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Menopause experts dismiss some breast cancer claims in new report

Medical & health articles 30 Aug 2019
Midlife woman looking pensive

Australian menopause experts are urging women to talk to their doctor about their use of menopausal hormone therapy (MHT) if they have concerns following today's publication of a large study linking MHT to an increased risk of breast cancer.

The study, published in UK medical journal The Lancet, says that women who use MHT for more than five years have an increased risk of breast cancer.

However, the International Menopause Society (IMS) says most of the information reported in the paper was "not new" and was mostly based on treatments different to those now recommended. The paper is by the global Collaborative Group on Hormonal Factors in Breast Cancer.

MHT, formerly known as hormone replacement therapy, or HRT, has long been considered a safe way for healthy women to manage menopausal symptoms such as hot flushes and vaginal dryness. About 12 million women world-wide use MHT.

In a statement about the report, the IMS said most of the hormone therapies used in the 58 studied trials – oestrogen only, oestrogen plus daily progestogen and oestrogen with intermittent progestogen – were different from those currently recommended.

"We're recommending people use transdermal [topical] oestrogen," says Melbourne endocrinologist and IMS member, Professor Susan Davis. These are hormone preparations that are absorbed through the skin either as patches or gels.

The report said that vaginal oestrogens – used locally into the vagina as creams or pessaries – was associated with "little risk" of breast cancer, as was the use of MHT for less than one year.

Jean Hailes endocrinologist Dr Rosie Worsley said the study published in The Lancet "doesn't change clinical practice" and that the different health risks and benefits for any individual woman would have to be carefully weighed up by each woman with her doctor.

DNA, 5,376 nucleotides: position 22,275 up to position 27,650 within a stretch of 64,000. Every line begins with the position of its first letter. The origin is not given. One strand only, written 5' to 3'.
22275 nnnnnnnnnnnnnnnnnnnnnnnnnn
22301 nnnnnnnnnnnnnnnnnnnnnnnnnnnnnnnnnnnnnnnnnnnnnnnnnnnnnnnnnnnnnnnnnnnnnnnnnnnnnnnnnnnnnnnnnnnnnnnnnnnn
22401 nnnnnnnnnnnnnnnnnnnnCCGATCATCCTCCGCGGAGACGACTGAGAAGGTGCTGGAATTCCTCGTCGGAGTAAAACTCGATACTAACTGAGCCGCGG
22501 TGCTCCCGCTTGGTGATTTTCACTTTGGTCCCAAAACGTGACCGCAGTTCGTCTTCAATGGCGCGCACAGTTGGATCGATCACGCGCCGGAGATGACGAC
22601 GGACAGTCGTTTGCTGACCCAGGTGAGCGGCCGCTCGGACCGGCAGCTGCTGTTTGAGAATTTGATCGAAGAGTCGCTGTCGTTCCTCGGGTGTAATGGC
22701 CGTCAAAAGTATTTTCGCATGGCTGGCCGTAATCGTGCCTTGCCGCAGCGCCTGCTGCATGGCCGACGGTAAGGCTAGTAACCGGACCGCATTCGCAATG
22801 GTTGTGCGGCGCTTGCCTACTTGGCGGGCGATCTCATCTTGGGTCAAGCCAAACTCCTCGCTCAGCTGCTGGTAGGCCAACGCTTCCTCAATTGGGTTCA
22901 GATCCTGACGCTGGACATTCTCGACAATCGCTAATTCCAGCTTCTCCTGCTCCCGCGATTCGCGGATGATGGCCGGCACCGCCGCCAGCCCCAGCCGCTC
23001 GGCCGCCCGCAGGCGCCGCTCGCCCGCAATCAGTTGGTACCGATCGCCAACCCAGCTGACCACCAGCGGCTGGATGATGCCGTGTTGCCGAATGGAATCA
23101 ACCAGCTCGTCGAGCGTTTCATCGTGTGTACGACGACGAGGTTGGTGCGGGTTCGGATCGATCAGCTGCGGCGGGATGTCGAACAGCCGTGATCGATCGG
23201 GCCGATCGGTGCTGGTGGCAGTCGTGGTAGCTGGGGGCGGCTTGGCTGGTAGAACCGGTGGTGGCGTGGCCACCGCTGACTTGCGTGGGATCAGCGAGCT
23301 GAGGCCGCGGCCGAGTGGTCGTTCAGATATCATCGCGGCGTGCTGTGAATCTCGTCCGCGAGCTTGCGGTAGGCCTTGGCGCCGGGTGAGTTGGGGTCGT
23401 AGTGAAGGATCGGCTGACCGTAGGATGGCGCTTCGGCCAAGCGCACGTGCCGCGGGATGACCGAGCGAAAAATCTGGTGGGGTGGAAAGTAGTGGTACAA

"We've known for many years that hormone therapy increases the risk of breast cancer by a small amount, just as we know it decreases the risk of colon cancer and hip fractures due to osteoporosis," she said.

"Breast cancer risk is only one aspect of a woman's life and her risk is determined by multiple factors, meaning that hormone therapy needs to be considered in the context of the whole woman, not just statistics."

Prof Davis said that it was important to "look at what's biologically normal" and that it was normal for young women to have oestrogen in their bodies.

Prof Davis said the "take-home" message of the Lancet paper needed to be that obesity is an important risk factor for breast cancer. The report showed that from the age of 50 years, the increase in breast cancer risk with obese women not using MHT (7.2%) did not differ greatly from the estimated risk of women using oestrogen-only MHT (7.4%).

She said in Australia in 2015, 11% of women aged 40-65 used MHT, including bioidenticals, but 65% of women in the age group were overweight or obese. Of women aged 18-39, 45% were overweight or obese.

"If you want to change one health risk factor in women in Australia, it would be to reduce obesity," she says. "If obesity was a drug, we would be recommending people did not use it."

Both Prof Davis and Dr Worsley noted that the study offered no information on the impact of current recommended MHT treatments on breast cancer risk, nor did it address women's diverse symptoms and health risk profiles, whether they be risk of cardiovascular disease or osteoporosis, or debilitating menopausal symptoms.

"The study does not tell women whether to use hormone therapy or not," says Dr Worsley. "It's very important for women who are suffering from terrible hot flushes and night sweats to know that hormone therapy is available and it remains a safe option for many."

If women have concerns they should talk to their doctor, says Jean Hailes medical director and gynaecologist, Dr Elizabeth Farrell. "As women we are at risk of breast cancer and we should be looking at our other risk factors to see if we can modify them by being a healthy weight, consuming little alcohol and having regular exercise. Modification of these risks may reduce our breast cancer risk."